Central Haram area to be tripled

Updated 08 July 2012
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Central Haram area to be tripled

Islam’s two holy mosques are witnessing the largest ever expansion in their history.
After launching the massive expansion works of the Grand Mosque in Makkah in Ramadan last year, Custodian of the Two Holy Mosques King Abdullah has now issued an order to expand the Prophet’s Mosque in Madinah, a move described as “unprecedented”.
Under the move, the central Haram area will be expanded threefold.
Once the three-phase expansion is completed, the mosque will have a total area of 1.1 million square meters with the capacity to accommodate an additional 1.6 million worshippers.
The historic expansion will be made as part of a comprehensive plan that also encompasses development of the central Haram area and underdeveloped neighborhoods.
While lauding King Abdullah’s care in serving the two holy mosques and improving the facilities for the growing number of Haj and Umrah pilgrims, Sheikh Abdul Rahman Al-Sudais, head of the Presidency for the Affairs of the Two Holy Mosques, described the new expansion work of the Prophet’s Mosque as unprecedented.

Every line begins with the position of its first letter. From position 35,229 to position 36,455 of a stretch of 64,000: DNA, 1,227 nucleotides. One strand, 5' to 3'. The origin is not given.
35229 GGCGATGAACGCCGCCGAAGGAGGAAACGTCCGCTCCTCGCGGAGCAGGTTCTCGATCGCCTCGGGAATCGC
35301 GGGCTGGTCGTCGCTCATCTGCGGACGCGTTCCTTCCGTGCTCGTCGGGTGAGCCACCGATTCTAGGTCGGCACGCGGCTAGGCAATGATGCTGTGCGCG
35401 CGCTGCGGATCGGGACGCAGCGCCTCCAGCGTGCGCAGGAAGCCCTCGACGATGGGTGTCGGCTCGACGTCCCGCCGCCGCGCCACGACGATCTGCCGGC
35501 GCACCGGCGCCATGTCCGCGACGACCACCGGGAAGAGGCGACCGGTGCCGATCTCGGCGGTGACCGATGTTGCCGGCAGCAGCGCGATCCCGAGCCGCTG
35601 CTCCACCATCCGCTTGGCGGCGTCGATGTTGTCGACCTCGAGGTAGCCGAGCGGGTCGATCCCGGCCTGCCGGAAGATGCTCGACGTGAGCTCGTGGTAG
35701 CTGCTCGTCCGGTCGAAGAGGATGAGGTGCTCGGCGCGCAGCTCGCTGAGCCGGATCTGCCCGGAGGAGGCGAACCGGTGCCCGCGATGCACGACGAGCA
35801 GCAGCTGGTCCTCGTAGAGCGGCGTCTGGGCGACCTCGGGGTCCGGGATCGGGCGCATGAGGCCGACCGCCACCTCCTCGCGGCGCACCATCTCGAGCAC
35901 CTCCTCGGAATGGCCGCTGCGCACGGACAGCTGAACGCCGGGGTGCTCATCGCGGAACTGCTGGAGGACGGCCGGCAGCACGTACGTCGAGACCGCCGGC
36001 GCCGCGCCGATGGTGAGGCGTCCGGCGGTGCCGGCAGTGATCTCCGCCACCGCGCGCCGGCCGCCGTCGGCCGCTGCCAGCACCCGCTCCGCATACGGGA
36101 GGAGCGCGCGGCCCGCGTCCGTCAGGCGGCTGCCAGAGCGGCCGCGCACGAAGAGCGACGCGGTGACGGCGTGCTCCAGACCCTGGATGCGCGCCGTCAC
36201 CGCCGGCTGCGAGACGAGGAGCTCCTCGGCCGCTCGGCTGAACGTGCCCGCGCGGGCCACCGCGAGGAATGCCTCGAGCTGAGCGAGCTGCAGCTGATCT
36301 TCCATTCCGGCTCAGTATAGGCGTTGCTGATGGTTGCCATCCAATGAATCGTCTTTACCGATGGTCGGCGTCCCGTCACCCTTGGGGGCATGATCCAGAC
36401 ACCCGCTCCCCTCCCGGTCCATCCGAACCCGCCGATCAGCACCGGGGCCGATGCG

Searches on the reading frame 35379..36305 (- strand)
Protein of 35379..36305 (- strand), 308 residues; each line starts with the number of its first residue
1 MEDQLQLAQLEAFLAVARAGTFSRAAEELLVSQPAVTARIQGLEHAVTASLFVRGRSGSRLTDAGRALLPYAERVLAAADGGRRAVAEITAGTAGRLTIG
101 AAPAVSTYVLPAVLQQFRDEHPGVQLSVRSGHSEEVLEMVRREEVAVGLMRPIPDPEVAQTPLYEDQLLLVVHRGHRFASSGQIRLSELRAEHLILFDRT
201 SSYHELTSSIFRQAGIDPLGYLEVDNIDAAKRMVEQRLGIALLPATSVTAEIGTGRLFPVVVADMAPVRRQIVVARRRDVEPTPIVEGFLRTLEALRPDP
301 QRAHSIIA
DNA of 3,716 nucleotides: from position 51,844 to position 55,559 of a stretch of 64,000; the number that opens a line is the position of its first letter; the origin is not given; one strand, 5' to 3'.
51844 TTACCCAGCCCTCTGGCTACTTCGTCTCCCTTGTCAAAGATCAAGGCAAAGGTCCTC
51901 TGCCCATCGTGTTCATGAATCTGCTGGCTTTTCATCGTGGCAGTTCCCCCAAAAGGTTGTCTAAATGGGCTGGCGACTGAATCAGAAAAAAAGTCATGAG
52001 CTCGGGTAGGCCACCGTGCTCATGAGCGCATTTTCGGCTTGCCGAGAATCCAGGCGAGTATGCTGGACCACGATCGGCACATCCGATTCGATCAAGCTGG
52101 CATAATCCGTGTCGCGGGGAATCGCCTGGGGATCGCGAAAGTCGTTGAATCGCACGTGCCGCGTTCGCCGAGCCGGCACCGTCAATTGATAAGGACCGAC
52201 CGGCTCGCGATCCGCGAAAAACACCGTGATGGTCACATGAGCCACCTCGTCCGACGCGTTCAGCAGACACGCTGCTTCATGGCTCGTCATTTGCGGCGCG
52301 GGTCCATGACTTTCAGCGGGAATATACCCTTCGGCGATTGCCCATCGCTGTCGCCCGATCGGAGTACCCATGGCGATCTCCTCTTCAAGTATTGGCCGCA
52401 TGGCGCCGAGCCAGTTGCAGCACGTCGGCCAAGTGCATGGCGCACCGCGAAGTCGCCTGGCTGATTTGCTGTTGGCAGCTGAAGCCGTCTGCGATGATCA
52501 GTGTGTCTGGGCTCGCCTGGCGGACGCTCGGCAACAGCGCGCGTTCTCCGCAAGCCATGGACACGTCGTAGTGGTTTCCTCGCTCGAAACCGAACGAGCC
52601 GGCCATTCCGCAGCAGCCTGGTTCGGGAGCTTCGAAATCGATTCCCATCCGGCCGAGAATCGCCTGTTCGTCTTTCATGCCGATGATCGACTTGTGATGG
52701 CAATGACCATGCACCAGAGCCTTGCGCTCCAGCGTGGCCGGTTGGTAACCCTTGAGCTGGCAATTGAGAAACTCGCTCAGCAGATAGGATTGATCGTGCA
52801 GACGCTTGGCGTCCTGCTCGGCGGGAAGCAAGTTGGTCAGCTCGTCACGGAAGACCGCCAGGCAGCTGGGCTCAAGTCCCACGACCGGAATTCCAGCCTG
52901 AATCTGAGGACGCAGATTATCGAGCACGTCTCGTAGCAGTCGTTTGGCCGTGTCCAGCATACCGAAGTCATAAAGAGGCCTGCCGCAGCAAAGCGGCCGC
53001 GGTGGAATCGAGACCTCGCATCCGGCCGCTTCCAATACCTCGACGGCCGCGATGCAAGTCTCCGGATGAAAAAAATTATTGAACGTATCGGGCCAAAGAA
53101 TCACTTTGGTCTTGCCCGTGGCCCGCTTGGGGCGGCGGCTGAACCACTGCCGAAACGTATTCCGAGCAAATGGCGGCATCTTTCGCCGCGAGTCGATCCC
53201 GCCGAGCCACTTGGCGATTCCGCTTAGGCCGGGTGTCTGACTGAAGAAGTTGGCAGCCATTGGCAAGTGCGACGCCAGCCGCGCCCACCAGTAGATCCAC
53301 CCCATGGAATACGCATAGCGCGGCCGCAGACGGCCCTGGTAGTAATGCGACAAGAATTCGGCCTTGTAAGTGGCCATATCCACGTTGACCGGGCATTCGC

He said the first phase of the expansion would cover construction of multistory buildings within the periphery of the existing northern courtyard, and the flat roof of the entire mosque structure after the expansion would have a total area of about 1.1 million square meters.
There will be a main gate for the new building with two main minarets and two side minarets at the corners of the building.
The first phase will add prayer space with a capacity to accommodate 800,000 worshippers.
In the second and third phases, the eastern and western courtyards will be added to the mosque and thus increasing the capacity by another 800,000 to add the capacity of the mosque to accommodate another 1.6 million.
According to sources, the expansion project also covers massive development of the central Haram area and the unplanned neighborhoods, with the holy mosque as the core center.
The expansion will draw on the rich Islamic history of the Prophet’s city and the Islamic architectural designs of the mosque. The surrounding buildings will also be developed on the same pattern.
Public squares close to the mosque and utilities in the area will also be developed. The role of the holy mosque as the civilian and spiritual heart of the city will be highlighted while implementing the plan.
For developing the area, the comprehensive plan suggested more residential, commercial, recreational and security facilities and services should be made available.